Epoxide metabolites can be generated from a variety of aromatic systems. Anticonvulsants are a class of drug whose side-effects, such as hepatic necrosis and aplastic anaemia, are thought to be mediated by chemically reactive epoxide metabolites formed by cytochrome P450 oxidation. For instance phenytoin (Figure 8.6) toxicity is correlated with oxidation and the inhibition of epoxide hydrolase .
Carbamazepine exerts its anticonvulsant activity through its own action on voltage sensitive sodium channels and those of its relatively stable 10-11-epoxide. The compound shows a number of potential toxicities including skin rash, hepatic necrosis and teratogenicity. It is possible the 10-11-epoxide is the causative agent, but struc-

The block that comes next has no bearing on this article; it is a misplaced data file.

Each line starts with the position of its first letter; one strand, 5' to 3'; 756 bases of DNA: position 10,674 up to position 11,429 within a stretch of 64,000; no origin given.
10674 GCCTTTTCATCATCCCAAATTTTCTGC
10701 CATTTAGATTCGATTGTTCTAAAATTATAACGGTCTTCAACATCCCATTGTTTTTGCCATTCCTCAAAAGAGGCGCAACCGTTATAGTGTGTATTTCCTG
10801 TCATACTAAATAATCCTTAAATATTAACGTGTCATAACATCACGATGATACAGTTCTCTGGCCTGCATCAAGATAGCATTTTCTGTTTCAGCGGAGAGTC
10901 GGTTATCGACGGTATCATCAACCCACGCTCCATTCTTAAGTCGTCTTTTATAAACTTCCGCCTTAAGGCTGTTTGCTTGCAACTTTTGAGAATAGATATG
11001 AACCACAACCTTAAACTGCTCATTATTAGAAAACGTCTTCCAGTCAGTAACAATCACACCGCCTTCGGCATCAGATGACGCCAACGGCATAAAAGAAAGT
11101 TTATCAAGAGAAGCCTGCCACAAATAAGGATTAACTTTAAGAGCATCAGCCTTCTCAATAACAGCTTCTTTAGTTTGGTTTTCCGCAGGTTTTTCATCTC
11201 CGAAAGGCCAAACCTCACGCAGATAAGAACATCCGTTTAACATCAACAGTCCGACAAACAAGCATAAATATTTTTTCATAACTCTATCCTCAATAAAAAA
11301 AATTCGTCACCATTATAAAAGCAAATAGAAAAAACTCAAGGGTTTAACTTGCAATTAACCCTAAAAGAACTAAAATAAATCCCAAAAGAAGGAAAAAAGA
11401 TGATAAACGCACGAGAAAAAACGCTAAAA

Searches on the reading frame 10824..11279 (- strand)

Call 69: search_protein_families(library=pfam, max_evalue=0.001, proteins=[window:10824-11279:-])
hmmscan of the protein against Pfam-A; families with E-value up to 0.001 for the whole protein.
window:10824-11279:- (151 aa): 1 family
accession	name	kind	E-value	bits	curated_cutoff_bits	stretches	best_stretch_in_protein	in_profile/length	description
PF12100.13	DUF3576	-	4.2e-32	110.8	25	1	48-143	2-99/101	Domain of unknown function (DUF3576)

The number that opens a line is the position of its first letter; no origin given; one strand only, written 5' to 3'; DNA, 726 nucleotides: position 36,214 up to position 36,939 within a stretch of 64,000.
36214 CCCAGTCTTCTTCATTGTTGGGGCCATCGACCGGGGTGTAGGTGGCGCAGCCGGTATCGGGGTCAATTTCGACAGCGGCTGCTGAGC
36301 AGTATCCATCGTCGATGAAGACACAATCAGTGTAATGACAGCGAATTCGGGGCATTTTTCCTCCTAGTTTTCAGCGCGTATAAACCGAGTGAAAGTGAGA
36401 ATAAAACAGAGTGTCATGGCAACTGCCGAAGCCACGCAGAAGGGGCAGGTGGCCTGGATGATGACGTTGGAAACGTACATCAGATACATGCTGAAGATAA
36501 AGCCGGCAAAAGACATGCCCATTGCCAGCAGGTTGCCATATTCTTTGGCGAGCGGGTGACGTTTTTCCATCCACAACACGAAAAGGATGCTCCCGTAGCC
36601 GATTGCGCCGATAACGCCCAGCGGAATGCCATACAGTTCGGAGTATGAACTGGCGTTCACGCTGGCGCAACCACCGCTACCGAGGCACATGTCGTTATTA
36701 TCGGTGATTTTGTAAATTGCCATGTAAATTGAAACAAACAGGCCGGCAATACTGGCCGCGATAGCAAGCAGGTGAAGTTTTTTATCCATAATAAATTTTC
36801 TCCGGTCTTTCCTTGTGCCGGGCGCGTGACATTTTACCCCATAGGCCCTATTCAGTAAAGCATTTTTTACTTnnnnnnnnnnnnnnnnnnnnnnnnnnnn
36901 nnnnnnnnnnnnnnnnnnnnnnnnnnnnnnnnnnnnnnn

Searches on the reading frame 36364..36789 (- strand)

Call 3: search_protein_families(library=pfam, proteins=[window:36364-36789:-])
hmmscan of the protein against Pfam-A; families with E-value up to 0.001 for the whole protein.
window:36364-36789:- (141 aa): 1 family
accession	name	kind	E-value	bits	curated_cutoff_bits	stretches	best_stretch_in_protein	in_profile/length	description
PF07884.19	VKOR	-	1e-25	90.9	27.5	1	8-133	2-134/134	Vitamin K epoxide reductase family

tural studies  suggest other epoxide metabolites of the aromatic ring may be responsible in part. Oxcarbazepine (Figure 8.7) is a related drug that cannot form the 10-11-epoxide and owes part of its activity to its hydroxyl metabolite. Oxcarbazepine is much less teratogenic in animal models and shows a lower preponderance of skin rash [8,10].
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